Minnesotans for Better Education, Standards and Testing

Minnbest is a non-partisan, broad based coalition of parents, educators and school advocacy groups who believe excellent public education is a foundation of democracy in America.


Another parent speaks out

Posted on Thu, May. 12, 2005

Is adequacy really the goal we want for Minnesota schools?

I am ever so grateful to have teenagers living at my house.

I know, I know, you're thinking I'm certifiable.

The real reason I'm grateful is that having teens means, as a family, we are crawling closer to the end of direct involvement with the Minnesota K-12 school system.

I feel my children have received excellent educations in Minnesota public schools.

But their achievements are made more remarkable by the fact that over these past 13 years, they've navigated a rocky path through a system that is increasingly underfunded at both state and federal levels — even as more costly accountability measures are demanded by all levels of government. These same years saw a dramatic rise in English language learners, students from single-parent families, and students from economically challenged homes — all huge and costly challenges for educators. The trail is steep and growing steeper.

When my children were small I used to buy their pants a little too big, because I knew they'd grow into them (and, amazingly, they always did). One day my daughter would come to me and say, "There's no wiggle room left." And that's how I knew when to buy a new pair. Recently my daughter mouthed those words again, and it brought a smile to my face, except this time she wasn't talking about her pants. Instead, she was browsing the list of budget cuts initiated by the school board in our district, ISD 834 in Stillwater. Teachers (some tenured) are being laid off. All media specialists (librarians) will be gone next year, supply budgets will be cut (again), new curriculum and books scheduled for purchase (science texts in use date to the '80s) will be delayed indefinitely. Cuts on top of cuts made over the past 10 years tell the story: There is no wiggle room.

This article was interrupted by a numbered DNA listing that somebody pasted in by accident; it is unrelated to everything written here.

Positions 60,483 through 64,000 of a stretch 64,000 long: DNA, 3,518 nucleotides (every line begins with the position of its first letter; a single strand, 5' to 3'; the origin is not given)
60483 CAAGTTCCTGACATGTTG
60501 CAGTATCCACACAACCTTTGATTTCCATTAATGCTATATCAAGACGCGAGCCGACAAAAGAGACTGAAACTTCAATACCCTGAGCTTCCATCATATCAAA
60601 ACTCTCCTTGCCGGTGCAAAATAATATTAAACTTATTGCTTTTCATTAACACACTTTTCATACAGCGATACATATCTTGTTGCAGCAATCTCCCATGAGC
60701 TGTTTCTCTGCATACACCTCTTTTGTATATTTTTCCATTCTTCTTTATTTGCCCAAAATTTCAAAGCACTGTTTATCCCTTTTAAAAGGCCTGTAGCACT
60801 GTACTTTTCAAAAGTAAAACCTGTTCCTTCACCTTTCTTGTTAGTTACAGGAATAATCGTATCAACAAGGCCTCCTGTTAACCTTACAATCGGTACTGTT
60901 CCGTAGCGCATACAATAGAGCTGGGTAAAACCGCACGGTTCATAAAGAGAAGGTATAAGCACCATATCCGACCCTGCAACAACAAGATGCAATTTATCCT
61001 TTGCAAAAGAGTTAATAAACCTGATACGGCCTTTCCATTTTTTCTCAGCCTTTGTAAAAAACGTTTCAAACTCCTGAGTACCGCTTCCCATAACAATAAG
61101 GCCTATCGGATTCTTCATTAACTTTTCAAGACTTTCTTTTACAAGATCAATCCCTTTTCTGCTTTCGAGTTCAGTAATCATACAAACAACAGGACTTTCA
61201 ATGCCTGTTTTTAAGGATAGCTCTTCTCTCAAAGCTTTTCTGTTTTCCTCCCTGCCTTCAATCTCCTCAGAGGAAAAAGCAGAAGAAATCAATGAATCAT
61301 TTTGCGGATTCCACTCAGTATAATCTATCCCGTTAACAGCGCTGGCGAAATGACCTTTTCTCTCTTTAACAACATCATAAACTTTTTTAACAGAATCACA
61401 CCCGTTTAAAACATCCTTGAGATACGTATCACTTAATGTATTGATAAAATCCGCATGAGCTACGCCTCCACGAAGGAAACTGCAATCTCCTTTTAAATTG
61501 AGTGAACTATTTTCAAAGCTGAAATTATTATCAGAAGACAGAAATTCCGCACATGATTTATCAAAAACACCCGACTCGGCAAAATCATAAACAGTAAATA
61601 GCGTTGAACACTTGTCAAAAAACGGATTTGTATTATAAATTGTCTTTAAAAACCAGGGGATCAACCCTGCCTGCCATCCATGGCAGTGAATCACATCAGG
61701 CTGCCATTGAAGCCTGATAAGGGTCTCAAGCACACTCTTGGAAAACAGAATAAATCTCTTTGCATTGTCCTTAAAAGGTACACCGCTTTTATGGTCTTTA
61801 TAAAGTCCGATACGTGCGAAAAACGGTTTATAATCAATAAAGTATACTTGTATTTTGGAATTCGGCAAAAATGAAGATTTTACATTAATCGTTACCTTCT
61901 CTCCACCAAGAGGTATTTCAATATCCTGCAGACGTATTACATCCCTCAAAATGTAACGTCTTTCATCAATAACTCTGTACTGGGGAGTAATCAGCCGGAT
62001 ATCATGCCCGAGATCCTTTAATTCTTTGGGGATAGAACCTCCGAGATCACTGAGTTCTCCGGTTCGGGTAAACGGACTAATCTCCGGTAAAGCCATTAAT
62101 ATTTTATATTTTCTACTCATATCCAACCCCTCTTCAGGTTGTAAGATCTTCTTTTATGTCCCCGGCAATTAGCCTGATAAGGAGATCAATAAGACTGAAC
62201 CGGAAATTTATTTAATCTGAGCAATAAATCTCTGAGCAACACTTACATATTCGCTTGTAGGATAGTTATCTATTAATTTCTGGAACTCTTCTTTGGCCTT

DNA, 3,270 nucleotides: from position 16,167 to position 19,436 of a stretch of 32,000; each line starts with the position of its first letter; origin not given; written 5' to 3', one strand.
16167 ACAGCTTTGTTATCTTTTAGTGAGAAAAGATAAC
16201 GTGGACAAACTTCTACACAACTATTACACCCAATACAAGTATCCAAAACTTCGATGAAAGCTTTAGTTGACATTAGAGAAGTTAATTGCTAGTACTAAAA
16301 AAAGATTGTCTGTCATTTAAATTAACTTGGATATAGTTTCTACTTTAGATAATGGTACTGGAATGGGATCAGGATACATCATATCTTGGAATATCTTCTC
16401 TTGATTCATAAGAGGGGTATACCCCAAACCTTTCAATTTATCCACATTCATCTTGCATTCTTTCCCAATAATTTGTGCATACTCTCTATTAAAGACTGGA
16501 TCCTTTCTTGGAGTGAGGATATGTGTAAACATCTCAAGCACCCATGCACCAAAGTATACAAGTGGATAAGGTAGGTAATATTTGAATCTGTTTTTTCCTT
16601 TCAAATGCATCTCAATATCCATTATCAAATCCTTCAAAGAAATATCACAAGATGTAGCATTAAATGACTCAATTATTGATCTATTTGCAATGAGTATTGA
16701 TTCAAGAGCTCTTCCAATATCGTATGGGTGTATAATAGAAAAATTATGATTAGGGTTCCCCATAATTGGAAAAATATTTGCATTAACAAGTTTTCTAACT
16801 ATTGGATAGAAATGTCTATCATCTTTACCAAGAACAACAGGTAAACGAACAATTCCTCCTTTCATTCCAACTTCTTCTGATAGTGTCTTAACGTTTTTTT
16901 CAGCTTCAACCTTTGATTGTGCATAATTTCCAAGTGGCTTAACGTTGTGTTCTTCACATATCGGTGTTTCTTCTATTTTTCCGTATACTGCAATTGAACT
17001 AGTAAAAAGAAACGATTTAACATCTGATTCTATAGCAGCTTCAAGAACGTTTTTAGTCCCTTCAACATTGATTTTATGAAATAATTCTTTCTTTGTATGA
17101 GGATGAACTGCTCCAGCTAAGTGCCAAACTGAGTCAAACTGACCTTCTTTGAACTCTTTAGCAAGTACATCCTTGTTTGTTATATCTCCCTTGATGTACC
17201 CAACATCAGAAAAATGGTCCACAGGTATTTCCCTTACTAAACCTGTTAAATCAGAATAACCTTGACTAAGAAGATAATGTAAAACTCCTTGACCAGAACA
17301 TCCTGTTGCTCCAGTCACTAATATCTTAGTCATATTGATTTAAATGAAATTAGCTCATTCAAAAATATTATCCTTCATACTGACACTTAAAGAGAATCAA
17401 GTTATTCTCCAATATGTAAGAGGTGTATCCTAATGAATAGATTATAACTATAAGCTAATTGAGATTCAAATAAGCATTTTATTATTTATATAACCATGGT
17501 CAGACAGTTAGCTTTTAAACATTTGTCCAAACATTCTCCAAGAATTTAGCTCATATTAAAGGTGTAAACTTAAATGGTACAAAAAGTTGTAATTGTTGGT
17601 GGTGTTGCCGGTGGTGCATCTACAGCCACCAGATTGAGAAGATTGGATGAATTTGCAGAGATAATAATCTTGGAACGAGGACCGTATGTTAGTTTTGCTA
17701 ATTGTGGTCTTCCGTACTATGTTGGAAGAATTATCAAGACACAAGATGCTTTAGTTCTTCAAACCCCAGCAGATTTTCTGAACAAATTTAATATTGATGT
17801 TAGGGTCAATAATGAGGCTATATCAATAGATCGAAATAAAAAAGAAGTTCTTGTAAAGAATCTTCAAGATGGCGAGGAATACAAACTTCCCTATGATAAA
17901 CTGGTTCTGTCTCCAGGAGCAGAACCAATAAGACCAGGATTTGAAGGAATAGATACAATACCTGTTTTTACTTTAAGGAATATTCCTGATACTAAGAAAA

In 1993 there were 126 faculty members for 1,770 students at Stillwater High School. In 2005 there are 96 faculty for 2,400 students. This high school will "take the hit" again next year by firing more teachers and reducing elective offerings. Class sizes will rise to more than 40 in some cases.

This same story, or some version of it, is being played out in public schools across the state. Meanwhile, our state legislators discuss the definition of an "adequate" or "basic" education. And I wonder, how far do we cut to get to "adequate"? Am I living in a parallel universe? Somehow this is not the Minnesota I know.

Our family places a high priority on education, and, hard as it is to believe, we've encouraged our children to be more than "adequate." Consistently their teachers and school administrators tell them they must strive for more than "adequate." Indeed, "adequate" and "basic" were fine back when I graduated from high school, because there was a factory in town that paid a living wage. Heck, it even provided a few benefits, enough for a family to live modestly. No more.

Lately I wonder about the values of my own generation — the baby boomers. Sadly, our "no new taxes" mantra leaves no wiggle room — no space for librarians or teachers or bold new programs to improve our communities.

And then I feel thankful to have teens. I see my friends who have children in elementary school and I wonder. I worry about how much harder it will be for them to be advocates for their children in a system with ever-decreasing resources. And I wonder, and I worry, about our shrinking community-mindedness in Minnesota.

We sorely need some wiggle room.

Murray, a 2005 Pioneer Press community columnist, is a parent volunteer for District 834, participating on communications teams at the school and district levels. She is also the Schools for Energy Efficiency volunteer coordinator at Oak-Land Junior High School in Lake Elmo and a member of Stillwater Schools Take Action Network. Email her at rmmurray@mac.com.